That info applied to earlier versions of iOS. I am not sure when this changed but the compass in iOS 15 automatically calibrates. But see: https://www.iphonetricks.org/how-to-fix-iphone-compass-not-working/ I was not aware that the iOS compass can be set to either true north (default) or magnetic north.

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zimmertr
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zimmertr
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PostFri Nov 19, 2021 10:03 am 
Riverside Laker wrote:
zimmertr wrote:
They instead rely on receptors that detect low frequency signals from a North/South direction and, in tandem with your phones accelerometer, predict the direction the device is facing.

So what happens when you calibrate the "compass", say in the Peakfinder app, it asks you to wave your phone in an infinity (sideways figure 8) motion several times? I use an iPhone.

I don't really know why. If I had to guess moving a phone in a figure 8 pattern allows the Hall Effect Sensor to grab a ton of data points for various positions in a magnetic field by changing positions on the X, Y, and Z axes. And software always works better with more data points. If I understand things correctly, a Hall Effect Sensor works by measuring voltages that are produced as a conductor moves through a magnetic field. So putting your phone in all of the different physical configurations allows the sensor to predict the northward direction a multitude of times and then average the results to reduce inaccuracy.
Riverside Laker wrote:
Joey, it's frustrating when people don't answer your question! (Like this post...)

My point in all of this is really that these applications won't really behave differently. They're all interacting with the phone's hardware through the same API interface and working with the same data. So the differences between them are moreorless how much personal data they collect and sell about you based on the permissions they request as well as how prevalent their ad placement is. It's kinda like asking for a Flashlight app. All of them do the same thing: Turn on and off your phone's rear-facing LED. My recommendation I guess would be to find the cheapest one that still costs money. Or an open source one with which you need to sideload the APK. Since their business models are likely to be the least malicious.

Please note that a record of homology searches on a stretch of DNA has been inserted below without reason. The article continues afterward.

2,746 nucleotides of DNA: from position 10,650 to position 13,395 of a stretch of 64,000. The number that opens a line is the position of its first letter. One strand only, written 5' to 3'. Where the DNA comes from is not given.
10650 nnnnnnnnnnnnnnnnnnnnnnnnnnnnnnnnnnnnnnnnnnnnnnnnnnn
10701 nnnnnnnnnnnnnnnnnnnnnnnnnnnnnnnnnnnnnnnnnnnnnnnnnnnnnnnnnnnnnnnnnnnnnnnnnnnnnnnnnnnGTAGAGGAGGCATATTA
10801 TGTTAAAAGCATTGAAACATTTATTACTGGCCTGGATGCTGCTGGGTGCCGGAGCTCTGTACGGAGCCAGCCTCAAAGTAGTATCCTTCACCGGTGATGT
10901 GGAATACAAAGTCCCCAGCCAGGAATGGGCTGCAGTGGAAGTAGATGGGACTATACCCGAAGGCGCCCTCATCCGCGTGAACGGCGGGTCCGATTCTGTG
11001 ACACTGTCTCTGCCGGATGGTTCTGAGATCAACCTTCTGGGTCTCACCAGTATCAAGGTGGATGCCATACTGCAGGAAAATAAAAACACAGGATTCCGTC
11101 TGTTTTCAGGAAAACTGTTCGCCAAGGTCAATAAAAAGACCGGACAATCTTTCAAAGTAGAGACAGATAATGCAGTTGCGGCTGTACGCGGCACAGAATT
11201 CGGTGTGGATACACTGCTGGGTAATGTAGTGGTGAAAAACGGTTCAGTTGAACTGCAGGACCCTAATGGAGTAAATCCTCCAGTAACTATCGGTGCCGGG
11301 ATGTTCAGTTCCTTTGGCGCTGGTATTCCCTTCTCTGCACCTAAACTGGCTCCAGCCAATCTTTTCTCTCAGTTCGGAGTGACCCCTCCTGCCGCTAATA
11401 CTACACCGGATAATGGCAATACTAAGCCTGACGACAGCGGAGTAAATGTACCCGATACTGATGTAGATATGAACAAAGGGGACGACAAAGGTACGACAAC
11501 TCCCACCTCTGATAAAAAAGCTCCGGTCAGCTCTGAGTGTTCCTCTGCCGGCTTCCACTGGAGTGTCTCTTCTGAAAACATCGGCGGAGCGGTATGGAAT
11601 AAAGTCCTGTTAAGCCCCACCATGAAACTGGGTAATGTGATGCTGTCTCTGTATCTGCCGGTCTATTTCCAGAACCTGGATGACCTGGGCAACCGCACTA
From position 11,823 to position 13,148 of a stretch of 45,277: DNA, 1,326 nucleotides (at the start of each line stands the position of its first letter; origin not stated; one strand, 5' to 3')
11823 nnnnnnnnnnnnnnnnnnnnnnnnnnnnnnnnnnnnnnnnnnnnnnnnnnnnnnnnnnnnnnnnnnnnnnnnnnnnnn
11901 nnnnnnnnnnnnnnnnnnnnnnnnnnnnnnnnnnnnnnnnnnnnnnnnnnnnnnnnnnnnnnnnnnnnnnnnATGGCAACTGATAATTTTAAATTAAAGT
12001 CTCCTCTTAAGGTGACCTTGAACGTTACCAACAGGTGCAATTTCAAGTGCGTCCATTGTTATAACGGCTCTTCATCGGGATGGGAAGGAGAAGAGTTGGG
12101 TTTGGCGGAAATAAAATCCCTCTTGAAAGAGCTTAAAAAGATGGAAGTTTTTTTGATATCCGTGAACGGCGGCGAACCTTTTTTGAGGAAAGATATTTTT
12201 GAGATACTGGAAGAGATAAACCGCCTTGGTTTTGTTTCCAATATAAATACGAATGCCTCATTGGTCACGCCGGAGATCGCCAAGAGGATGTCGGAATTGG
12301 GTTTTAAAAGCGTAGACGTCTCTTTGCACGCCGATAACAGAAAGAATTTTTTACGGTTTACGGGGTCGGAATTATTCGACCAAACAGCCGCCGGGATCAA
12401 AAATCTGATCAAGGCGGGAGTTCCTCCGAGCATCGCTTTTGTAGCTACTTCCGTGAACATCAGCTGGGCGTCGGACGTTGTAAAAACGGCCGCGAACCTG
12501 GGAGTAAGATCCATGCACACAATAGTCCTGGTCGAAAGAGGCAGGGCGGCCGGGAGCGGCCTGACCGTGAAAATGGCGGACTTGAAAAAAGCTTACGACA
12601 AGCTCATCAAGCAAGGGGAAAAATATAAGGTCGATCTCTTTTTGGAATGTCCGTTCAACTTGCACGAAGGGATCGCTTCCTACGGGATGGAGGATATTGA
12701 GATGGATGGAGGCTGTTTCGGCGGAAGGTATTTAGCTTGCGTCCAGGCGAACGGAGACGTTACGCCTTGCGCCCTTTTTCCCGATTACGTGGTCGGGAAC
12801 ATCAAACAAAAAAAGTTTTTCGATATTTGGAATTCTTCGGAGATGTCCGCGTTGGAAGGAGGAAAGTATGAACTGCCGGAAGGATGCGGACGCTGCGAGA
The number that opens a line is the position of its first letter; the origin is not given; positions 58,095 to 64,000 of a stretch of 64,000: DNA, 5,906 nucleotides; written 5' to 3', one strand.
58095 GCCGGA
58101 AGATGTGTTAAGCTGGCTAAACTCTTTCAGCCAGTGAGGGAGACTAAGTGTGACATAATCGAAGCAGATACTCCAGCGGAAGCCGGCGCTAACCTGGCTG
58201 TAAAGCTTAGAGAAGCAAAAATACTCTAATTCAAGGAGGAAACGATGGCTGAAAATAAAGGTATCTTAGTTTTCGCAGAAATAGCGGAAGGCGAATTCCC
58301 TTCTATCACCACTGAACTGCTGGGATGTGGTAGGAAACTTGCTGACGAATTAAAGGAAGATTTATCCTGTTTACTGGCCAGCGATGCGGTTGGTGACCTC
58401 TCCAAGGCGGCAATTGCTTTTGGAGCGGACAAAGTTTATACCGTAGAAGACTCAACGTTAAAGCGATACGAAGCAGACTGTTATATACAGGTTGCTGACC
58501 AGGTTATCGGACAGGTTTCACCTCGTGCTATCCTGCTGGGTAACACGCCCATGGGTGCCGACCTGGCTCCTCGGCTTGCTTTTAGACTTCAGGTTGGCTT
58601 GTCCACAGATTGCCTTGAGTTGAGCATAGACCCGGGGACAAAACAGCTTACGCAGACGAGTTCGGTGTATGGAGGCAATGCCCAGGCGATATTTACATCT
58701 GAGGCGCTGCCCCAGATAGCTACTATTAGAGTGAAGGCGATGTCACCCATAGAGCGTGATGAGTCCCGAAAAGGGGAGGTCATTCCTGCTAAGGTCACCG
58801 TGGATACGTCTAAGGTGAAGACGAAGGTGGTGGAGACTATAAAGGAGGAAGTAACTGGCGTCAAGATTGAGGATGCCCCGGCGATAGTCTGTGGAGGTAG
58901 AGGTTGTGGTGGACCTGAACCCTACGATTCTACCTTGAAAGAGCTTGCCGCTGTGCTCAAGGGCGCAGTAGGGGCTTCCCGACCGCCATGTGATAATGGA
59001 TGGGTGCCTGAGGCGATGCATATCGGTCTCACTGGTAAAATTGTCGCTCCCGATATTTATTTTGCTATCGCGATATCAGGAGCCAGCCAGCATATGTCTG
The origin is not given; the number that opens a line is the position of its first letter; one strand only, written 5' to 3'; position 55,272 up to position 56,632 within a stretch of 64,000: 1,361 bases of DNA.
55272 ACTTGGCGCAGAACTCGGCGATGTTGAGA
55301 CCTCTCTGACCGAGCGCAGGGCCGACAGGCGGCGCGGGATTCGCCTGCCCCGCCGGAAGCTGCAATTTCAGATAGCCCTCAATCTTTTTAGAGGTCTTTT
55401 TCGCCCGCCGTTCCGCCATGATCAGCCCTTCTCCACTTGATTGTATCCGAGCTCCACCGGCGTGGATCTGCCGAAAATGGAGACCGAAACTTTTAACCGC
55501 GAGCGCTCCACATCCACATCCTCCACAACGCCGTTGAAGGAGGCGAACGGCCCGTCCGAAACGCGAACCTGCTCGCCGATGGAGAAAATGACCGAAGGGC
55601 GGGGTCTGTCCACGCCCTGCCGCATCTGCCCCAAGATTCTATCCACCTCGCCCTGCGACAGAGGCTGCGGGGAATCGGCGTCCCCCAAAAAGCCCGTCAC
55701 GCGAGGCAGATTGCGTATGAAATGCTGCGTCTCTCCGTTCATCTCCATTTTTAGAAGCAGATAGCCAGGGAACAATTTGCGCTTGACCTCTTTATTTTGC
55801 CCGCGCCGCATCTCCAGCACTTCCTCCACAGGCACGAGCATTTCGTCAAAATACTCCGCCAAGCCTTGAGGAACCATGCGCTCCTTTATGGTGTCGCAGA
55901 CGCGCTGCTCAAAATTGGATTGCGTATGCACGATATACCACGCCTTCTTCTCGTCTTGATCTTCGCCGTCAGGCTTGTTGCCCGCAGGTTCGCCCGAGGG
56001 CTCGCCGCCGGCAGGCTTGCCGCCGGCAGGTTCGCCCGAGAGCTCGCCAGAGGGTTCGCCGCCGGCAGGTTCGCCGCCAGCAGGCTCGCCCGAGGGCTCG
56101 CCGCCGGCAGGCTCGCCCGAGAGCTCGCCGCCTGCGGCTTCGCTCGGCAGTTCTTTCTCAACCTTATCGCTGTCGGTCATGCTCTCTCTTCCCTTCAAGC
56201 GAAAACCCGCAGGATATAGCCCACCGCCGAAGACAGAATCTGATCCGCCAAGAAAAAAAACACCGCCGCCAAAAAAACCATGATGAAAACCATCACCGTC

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Riverside Laker
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PostFri Nov 19, 2021 3:54 pm 
zimmertr wrote:
If I had to guess moving a phone in a figure 8 pattern allows the Hall Effect Sensor to grab a ton of data points for various positions in a magnetic field by changing positions on the X, Y, and Z axes.

In Peakfinder, it's not clear if the figure 8 is on a horizontal or vertical plane (or neither). I interpret the app as moving on a vertical plane, which doesn't make sense for magnetic direction. We recently were in Utah, where the magnetic declination was quite different, and the calibration seemed to work relatively well. But now I can't remember if I waved around vert or horz!